The unprecedented pressure, primarily from within its own ranks, has led Sinn Féin president Gerry Adams to recognise the need for "hard decisions" to create the conditions under which the IRA will cease to exist. We have heard such talk before and we are weary of it now. There is another opportunity for greater clarity at the Sinn Féin Ardfheis in Dublin this weekend.

© The Irish Times


Opin: Myth Of IRA's Role Exposed

Fintan O'Toole

Last weekend, like the weekend before, Gerry Adams was out on the circuit, honouring the IRA dead. While the people of the Short Strand were rallying against the killers of Robert McCartney, Gerry Adams was in Creggan in south Armagh, presiding over a commemoration for Brendan Burns and Brendan Moley, who blew themselves up with their own bomb in February 1988.

The events might seem discordant, and it was certainly no fun for the Sinn Féin president to have to devote his speech to a desperate attempt to distance his movement from the butchery. But they were in fact two facades of the same edifice.

When Adams says that no republican worthy of the name could be involved in criminal acts, he was relying on a contrast between noble, courageous heroes like Brendan Burns and the bad people who killed Robert McCartney. There are cowardly thugs who gang up on a defenceless man and stern warriors who confronted the might of the British army.

As it happens, Brendan Burns was one of the most effective IRA operatives of the entire conflict. But it's not at all clear that he ever put himself in personal danger, except from his own bombs.

His 10-year career, indeed, is emblematic of the gap between the IRA's heroic self-image and its great skill in inflicting more suffering than it endured. What Brendan Burns was very good at was placing bombs on roadsides and getting the hell out of there before they exploded.

He is widely believed to have planted the IRA bombs that killed 18 British soldiers at Warrenpoint in 1979 and five soldiers at Camlough two years later. Most of those who died in these explosions were in their late teens or early twenties.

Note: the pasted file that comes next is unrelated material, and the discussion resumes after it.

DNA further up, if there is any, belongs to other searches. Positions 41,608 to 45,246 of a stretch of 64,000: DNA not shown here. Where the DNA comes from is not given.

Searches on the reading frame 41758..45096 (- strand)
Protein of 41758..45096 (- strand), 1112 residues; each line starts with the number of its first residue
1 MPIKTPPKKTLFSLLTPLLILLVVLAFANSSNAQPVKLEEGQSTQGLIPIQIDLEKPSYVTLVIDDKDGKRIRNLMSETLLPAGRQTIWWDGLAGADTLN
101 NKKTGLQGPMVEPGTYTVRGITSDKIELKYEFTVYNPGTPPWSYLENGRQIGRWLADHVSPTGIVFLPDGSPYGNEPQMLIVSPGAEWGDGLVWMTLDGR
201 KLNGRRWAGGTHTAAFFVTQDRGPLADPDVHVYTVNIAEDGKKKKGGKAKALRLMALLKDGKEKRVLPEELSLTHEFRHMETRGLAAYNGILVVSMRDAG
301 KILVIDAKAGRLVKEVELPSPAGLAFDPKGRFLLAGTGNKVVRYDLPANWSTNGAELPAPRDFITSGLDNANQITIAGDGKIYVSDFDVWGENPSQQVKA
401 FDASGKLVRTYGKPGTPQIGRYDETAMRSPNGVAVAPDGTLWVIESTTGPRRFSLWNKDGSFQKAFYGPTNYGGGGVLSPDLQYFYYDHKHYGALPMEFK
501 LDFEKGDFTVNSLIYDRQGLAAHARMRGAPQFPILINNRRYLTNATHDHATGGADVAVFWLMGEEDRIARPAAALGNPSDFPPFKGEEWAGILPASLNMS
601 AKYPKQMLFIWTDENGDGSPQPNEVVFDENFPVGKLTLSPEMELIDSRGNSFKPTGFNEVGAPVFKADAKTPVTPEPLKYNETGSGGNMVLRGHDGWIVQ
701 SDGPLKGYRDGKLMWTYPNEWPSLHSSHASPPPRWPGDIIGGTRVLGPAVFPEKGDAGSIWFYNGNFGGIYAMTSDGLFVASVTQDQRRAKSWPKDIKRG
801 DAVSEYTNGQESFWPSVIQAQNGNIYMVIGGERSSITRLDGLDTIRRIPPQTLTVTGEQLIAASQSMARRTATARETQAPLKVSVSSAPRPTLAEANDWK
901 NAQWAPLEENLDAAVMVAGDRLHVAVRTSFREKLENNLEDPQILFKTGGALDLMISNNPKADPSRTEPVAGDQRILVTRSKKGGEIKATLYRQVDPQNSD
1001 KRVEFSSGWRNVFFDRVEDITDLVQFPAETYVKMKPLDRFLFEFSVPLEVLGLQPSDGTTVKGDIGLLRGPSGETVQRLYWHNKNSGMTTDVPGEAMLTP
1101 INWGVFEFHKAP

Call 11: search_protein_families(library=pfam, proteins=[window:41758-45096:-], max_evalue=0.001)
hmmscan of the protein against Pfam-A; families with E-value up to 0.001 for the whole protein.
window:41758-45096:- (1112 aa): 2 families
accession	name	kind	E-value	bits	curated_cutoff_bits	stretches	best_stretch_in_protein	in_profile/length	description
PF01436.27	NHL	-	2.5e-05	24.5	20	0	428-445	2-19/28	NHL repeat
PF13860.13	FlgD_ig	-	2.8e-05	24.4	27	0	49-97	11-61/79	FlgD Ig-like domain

They were, by the IRA's logic, legitimate targets, though, of course, IRA men killed by the British army were victims of a vile shoot-to-kill policy. It is perhaps naive to expect that a commemoration like Sunday's would have heard some reminder that the photographs of the aftermath of the Warrenpoint explosion were so horrific that the coroner at the inquest instructed that they not be shown to female members of the jury.

Such complexities have to be filtered out of the collective memory of Sinn Féin and the IRA, all the more so when the movement's involvement in thuggery and criminality is being exposed as never before.

Ask an apologist for the IRA about its continued existence nearly seven years after its demand for an act of self-determination by the Irish people was met, and you will get two answers. The first is that the IRA is essentially defensive, that it did and does protect the Catholic people from aggression. This is a straightforward lie.

The IRA has killed around 90 Catholics in west Belfast, and its various offshoots around another 40. The UDA killed 10, the UFF 22, the UVF 37, the British army 82, the RUC 14. And after the initial phase of the conflict, when the IRA arguably helped to fight off large-scale assaults on Catholic areas, there is not a shred of evidence that the IRA ever protected Catholic civilians.

The other line of defence is the H-Block hunger strikes of 1980 and 1981, whose importance for the self-justification of the movement was evident when Mitchel McLaughlin, in his now infamous remarks that the killers of Jean McConville were not criminals, immediately asked "Was Bobby Sands a criminal?". But this line, too, is beginning to crumble with the publication of Richard O'Rawe's book Blanketmen. O'Rawe was one of the IRA leaders in the H-Blocks at the time of the hunger strikes.

His account contrasts sharply with the official version constructed by Gerry Adams. In his autobiography, Gerry Adams says of the hunger strikes that "My role now was to chair Sinn Féin's hunger strike committee". O'Rawe makes it clear that Adams represented, not Sinn Féin, but the IRA army council.